Busing patterns are set to achieve proper6racial formulas in the paired schools. As the formula now stands, the court requires that the "Anglo" population of a school be between 25 and 55 percent. Mr. Schroeder's plan would modify the current plan by allowing the current "pairing system" to be stopped whenever the "Anglo percentage" fits a wider acceptable margin--20 to 63 percent. Ending the pairing system would allow children to attend all grades at one school.

The board's alternate plan, which Mr.Schroeder's resolution asks the court to consider if it finds his plan ("the desirable plan") unacceptable, is a continuation of the present pairing program, with a few modifications.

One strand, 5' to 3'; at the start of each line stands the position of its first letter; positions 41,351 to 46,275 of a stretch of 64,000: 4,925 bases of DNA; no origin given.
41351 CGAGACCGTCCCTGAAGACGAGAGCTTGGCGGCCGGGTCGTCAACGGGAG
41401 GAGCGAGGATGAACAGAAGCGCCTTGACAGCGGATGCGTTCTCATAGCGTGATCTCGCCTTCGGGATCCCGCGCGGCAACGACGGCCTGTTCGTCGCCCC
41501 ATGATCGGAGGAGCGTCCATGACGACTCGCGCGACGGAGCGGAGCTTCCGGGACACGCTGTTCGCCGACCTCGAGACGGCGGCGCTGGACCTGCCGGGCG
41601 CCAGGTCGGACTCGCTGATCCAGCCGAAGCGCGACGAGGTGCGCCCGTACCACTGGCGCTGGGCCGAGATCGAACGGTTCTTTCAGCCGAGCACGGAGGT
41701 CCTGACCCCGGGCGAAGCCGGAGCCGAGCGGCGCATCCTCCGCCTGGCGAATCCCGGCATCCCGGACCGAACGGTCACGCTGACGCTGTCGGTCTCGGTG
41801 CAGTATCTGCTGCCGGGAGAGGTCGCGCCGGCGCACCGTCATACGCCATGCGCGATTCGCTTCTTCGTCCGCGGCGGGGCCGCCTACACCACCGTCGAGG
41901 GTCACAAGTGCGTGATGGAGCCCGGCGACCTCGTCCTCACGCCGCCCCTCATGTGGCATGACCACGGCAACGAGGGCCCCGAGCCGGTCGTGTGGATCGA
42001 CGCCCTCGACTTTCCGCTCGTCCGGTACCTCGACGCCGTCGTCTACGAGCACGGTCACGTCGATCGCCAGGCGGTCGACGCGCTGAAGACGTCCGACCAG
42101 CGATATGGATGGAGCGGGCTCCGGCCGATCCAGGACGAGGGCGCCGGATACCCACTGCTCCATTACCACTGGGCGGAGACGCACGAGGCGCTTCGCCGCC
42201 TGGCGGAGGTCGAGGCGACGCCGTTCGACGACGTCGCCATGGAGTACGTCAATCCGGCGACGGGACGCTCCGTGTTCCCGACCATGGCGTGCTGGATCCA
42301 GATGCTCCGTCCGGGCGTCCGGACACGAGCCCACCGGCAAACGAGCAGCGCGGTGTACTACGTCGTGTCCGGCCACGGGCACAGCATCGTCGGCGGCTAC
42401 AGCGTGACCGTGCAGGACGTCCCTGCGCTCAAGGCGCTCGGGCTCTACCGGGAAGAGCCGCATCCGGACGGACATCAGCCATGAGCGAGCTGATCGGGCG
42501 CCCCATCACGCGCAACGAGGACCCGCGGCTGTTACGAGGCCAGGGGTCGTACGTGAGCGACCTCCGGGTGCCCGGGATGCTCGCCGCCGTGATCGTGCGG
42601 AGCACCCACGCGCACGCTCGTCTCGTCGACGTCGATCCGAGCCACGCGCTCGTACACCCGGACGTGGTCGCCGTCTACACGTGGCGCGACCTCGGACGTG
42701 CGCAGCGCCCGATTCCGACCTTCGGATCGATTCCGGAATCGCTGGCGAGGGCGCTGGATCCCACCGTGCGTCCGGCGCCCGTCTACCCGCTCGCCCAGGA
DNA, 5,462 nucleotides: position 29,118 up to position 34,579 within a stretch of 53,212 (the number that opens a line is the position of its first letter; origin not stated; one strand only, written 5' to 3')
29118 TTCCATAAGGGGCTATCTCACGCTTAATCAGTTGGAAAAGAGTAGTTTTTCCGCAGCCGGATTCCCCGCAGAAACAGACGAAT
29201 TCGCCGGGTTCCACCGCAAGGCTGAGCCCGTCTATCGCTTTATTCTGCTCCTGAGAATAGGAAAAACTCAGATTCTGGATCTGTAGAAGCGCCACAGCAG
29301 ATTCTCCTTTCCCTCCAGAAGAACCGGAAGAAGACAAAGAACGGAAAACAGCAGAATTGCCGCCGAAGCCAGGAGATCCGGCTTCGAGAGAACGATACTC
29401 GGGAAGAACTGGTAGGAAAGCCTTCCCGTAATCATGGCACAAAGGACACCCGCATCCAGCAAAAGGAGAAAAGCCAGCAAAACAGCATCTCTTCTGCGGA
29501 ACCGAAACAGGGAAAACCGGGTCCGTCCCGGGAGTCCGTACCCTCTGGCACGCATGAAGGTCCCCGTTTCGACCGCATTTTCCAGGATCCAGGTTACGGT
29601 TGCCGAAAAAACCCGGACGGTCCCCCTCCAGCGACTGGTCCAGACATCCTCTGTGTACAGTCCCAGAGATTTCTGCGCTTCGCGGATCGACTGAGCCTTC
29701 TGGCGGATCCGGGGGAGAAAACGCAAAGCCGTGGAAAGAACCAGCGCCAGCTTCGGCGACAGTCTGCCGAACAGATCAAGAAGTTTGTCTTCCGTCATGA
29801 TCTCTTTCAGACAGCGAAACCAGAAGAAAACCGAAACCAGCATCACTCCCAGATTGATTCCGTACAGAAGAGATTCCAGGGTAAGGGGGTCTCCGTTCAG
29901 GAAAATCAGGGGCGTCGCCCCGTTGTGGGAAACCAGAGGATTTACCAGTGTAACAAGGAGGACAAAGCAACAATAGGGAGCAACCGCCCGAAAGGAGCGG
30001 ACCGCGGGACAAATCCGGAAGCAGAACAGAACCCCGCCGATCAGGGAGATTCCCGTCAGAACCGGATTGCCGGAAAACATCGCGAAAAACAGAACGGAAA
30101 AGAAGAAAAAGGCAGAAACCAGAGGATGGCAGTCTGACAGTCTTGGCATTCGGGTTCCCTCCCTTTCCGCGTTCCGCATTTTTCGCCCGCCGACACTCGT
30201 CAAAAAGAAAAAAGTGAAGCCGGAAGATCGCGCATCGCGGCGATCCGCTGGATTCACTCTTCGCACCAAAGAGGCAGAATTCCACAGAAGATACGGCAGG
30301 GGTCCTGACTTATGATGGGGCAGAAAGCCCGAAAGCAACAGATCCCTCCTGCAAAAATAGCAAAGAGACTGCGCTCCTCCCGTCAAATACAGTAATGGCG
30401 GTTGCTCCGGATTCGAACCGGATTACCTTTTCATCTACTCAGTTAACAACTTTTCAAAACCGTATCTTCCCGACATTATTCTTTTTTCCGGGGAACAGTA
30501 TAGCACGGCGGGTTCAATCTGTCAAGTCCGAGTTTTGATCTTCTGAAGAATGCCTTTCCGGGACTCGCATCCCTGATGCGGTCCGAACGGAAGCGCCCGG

Alternate Plan

According to a spokesman for the school district, the alternate plan, called "Denver Public Schools: A Unitary School System" would decrease busing by about 2,500 pupils; increase the number of "neighborhood walk-in" schools; close nine elementary schools and one junior high; and shift the racial balance further by establishing some new "middleschools" and four-year high schools, among other things.

The three losing board members were "outraged" by Mr. Schroeder's proposal, according to local newspaper reports, because it will be presented to federal judge Richard P. Matsch as "the desirable plan."

"The problem," said board member Marion J. Hammond, "is that once again this proves the school board is not able to handle the schools. We came up with a plan that took a year and a half to draw up and then they [the anti-busing majority] voted in a neighborhood plan that took a month to come up with. This will be chaos.